Pioneer BDP-450

For more advanced settings, you must navigate the menu system, which includes LCD, PDP, projector and professional presets, along with a fifth custom mode that gives you control over picture brightness, contrast, and hue. A PureCinema setting optimizes 24p content playback, noise-reduction toggles remove Gaussian, block and mosquito noise, and a Stream Smoother applies noise reduction to web content. PureCinema should be disabled to replicate that cinema experience, but we didn’t feel the need to make any changes to the other settings, and simply opted for the LCD preset to match our reference TV.

Pioneer BDP-450

If you like to fiddle with picture settings, you'll be very happy here

Compared to other players we’ve reviewed recently, the BDP-450-K held up well during 2D Blu-ray playback. It loads discs in around 25 seconds, and resumes even faster using a Quick Start option. Picture quality was excellent, with slightly lighter tones than our reference player, and it emphasises colour vibrancy over shadow detail. You can, however, tweak this in the settings menu if you prefer darker tones. Shadow detail in general was still well defined, while motion was true to the source when watching 24p content. DVD upscaling loses some minor detail compared to other players, but colours remained accurate.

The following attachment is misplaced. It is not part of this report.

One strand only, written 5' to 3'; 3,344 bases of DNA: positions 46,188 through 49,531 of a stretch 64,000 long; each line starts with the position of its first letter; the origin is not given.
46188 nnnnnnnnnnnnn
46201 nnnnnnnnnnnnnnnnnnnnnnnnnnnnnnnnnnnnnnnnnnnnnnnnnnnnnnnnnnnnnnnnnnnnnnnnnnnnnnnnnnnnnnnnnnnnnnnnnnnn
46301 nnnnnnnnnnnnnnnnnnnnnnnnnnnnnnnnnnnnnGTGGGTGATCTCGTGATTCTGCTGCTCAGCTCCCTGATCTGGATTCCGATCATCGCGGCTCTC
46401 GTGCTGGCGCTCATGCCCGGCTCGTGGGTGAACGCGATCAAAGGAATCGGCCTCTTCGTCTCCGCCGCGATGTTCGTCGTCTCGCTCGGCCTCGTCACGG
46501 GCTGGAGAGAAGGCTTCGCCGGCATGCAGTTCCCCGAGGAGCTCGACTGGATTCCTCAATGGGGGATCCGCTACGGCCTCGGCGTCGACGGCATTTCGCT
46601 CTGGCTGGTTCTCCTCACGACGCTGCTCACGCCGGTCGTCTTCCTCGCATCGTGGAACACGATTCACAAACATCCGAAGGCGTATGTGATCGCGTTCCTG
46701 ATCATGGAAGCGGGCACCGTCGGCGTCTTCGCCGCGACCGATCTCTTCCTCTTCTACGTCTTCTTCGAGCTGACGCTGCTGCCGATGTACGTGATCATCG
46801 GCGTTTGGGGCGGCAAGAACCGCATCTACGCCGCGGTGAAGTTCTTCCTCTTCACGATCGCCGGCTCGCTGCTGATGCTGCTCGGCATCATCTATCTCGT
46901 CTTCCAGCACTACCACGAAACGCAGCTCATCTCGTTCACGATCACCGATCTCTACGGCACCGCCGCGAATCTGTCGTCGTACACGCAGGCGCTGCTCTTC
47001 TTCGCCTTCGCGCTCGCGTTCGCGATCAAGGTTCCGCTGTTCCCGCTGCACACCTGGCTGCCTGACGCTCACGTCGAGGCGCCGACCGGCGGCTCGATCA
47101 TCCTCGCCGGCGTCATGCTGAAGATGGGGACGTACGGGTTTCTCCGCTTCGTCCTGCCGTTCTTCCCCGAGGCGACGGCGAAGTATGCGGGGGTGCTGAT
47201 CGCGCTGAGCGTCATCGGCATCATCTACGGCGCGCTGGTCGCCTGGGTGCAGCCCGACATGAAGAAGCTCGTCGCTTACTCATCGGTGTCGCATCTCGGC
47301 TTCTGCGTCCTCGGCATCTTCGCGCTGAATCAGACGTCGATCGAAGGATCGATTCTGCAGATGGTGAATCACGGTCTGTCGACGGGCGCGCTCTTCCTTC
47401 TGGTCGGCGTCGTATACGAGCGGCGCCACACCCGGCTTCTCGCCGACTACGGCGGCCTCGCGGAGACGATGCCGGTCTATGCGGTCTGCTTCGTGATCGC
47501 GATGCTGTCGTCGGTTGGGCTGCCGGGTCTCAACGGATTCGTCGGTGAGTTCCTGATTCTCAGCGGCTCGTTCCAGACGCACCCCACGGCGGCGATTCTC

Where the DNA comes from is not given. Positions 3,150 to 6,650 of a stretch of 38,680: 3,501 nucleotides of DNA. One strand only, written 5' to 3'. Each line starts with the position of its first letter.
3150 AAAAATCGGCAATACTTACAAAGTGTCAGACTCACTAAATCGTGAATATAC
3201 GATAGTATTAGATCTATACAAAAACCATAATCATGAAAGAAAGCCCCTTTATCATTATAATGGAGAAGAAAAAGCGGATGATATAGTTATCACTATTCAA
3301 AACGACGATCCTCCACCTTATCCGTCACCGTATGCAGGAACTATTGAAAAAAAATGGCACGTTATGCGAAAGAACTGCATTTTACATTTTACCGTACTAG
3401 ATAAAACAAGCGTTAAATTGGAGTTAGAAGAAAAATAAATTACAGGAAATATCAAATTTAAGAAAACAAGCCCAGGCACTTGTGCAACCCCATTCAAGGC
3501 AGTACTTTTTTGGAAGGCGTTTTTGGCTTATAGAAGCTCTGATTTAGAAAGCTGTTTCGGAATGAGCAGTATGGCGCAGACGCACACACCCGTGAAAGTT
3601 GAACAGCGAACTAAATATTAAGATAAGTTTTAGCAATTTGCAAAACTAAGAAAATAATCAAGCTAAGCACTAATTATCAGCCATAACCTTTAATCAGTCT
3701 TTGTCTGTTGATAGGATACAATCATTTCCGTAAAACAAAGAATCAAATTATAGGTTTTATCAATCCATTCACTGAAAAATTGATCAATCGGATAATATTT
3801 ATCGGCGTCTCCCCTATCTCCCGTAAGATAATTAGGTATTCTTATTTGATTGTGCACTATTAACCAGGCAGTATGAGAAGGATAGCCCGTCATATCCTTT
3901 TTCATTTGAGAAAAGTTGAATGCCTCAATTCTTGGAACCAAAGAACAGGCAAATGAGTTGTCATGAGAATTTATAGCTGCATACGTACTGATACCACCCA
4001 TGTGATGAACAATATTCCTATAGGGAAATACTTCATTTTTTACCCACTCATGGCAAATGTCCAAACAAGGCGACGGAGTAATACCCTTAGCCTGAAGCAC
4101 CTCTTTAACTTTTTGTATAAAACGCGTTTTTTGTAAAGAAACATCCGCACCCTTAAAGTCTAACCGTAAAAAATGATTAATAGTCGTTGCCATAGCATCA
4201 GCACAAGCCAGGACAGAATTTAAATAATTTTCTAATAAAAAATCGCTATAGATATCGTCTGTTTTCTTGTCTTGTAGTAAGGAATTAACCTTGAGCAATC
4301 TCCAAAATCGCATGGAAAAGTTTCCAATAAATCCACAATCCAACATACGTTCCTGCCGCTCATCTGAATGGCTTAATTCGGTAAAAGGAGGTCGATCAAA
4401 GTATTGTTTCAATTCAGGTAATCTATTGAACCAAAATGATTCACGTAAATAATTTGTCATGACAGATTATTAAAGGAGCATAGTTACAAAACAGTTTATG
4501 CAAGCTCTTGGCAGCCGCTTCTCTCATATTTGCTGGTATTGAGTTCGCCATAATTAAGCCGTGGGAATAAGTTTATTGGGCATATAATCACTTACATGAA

Pioneer BDP-450

This pixel-to-pixel crop from Star Trek is a little lighter than our reference player, with colour vibrancy preferred over shadow detail